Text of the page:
Neiman Marcus Group is doubling down on digital with a series of C-suite changes and an $85 million supply chain investment, following its emergence from bankruptcy last year, saying Wednesday that it's "grouping technology, digital products, and advanced analytics under one leader and distorting capital to these areas."
Amid the shakeup, Chief Digital Officer Katie Mullen is leaving in the summer, Neiman Marcus said in an emailed statement Thursday. Apple and eBay alum Bob Kupbens will be chief product and technology officer beginning Monday, reporting to CEO Geoffroy van Raemdonck, according to a company press release.
Kupbens will partner with Neiman Marcus Chief Customer Officer David Goubert and Chief Merchandising Officer Lana Todorovich, and Bergdorf Goodman President Darcy Penick to develop digital capabilities. Former Victoria Beckham CEO Paolo Riva will fill a new general manager, brand partnerships and merchandising role and report to Todorovich.
Neiman Marcus for years has been working to sharpen its digital side — a singular challenge for a retailer that is famous for its brick-and-mortar stores and planted firmly in the notoriously digitally resistant luxury space.
With that resistance to e-commerce waning somewhat among luxury brands and retailers, Neiman years ago bought the luxe European MyTheresa site, which quickly became a thorn in its side before and during its Chapter 11 proceedings. In 2018 the company brought on Mullen, who oversaw the development of virtual styling services and customer service, long key to its success with high spenders in its stores.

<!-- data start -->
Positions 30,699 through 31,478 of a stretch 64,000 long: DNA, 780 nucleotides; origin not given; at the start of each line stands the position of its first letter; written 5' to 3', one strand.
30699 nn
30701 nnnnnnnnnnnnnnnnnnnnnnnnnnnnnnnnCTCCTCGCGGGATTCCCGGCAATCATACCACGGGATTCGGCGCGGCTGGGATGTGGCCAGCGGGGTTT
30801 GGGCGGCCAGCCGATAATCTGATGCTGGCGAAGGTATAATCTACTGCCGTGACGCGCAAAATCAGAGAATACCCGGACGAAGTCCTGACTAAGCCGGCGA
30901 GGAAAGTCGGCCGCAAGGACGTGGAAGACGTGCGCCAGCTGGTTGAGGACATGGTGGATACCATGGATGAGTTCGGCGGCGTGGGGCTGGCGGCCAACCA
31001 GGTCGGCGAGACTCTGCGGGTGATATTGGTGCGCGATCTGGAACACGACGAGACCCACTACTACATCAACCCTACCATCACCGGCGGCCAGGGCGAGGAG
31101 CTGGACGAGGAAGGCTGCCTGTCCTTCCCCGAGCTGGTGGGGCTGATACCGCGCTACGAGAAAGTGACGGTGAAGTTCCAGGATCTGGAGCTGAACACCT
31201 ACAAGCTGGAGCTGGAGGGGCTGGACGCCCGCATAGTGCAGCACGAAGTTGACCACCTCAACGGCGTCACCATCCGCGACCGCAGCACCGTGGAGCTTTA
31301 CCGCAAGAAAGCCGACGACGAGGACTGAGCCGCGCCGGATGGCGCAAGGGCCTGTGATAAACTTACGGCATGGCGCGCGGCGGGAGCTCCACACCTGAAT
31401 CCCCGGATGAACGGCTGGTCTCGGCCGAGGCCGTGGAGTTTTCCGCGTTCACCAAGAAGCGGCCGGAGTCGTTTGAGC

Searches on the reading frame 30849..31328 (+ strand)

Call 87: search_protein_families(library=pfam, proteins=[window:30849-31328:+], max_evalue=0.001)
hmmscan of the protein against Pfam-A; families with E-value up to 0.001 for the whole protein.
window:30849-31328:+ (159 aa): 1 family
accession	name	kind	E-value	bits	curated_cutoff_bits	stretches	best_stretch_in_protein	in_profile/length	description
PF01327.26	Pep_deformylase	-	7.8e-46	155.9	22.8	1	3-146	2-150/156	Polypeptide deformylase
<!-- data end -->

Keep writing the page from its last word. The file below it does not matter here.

In its bankruptcy filing, Neiman last year boasted of operating "the largest luxury e-commerce platform in the world," pointing out that more than 30% of annual revenue is from online sales, and afterward announced store layoffs as part of an effort to boost that. Previous attempts to revamp its supply chain, described in Wednesday's release as a priority, were hampered by a debt load that has now been alleviated by its Chapter 11 process.
Last year, Mullen noted that the data-centric approach preserved an interpersonal touch, allowing it to snag online sales of such items as a $200,000 pair of earrings. "Luxury is always about the interpersonal dynamics and the relationship with the customer," Mullen said by phone last year. "It's not for us at all that automation or AI will do all the work."
In its statement Thursday, Neiman Marcus Group called Mullen's work "an excellent digital foundation for our business, helping us reimagine and transform how our sales associates communicate and engage with clients through new digital tools while modernizing how we manage our relationships with brand partners" and leaving it "well-positioned to move to our next phase of digital capability building."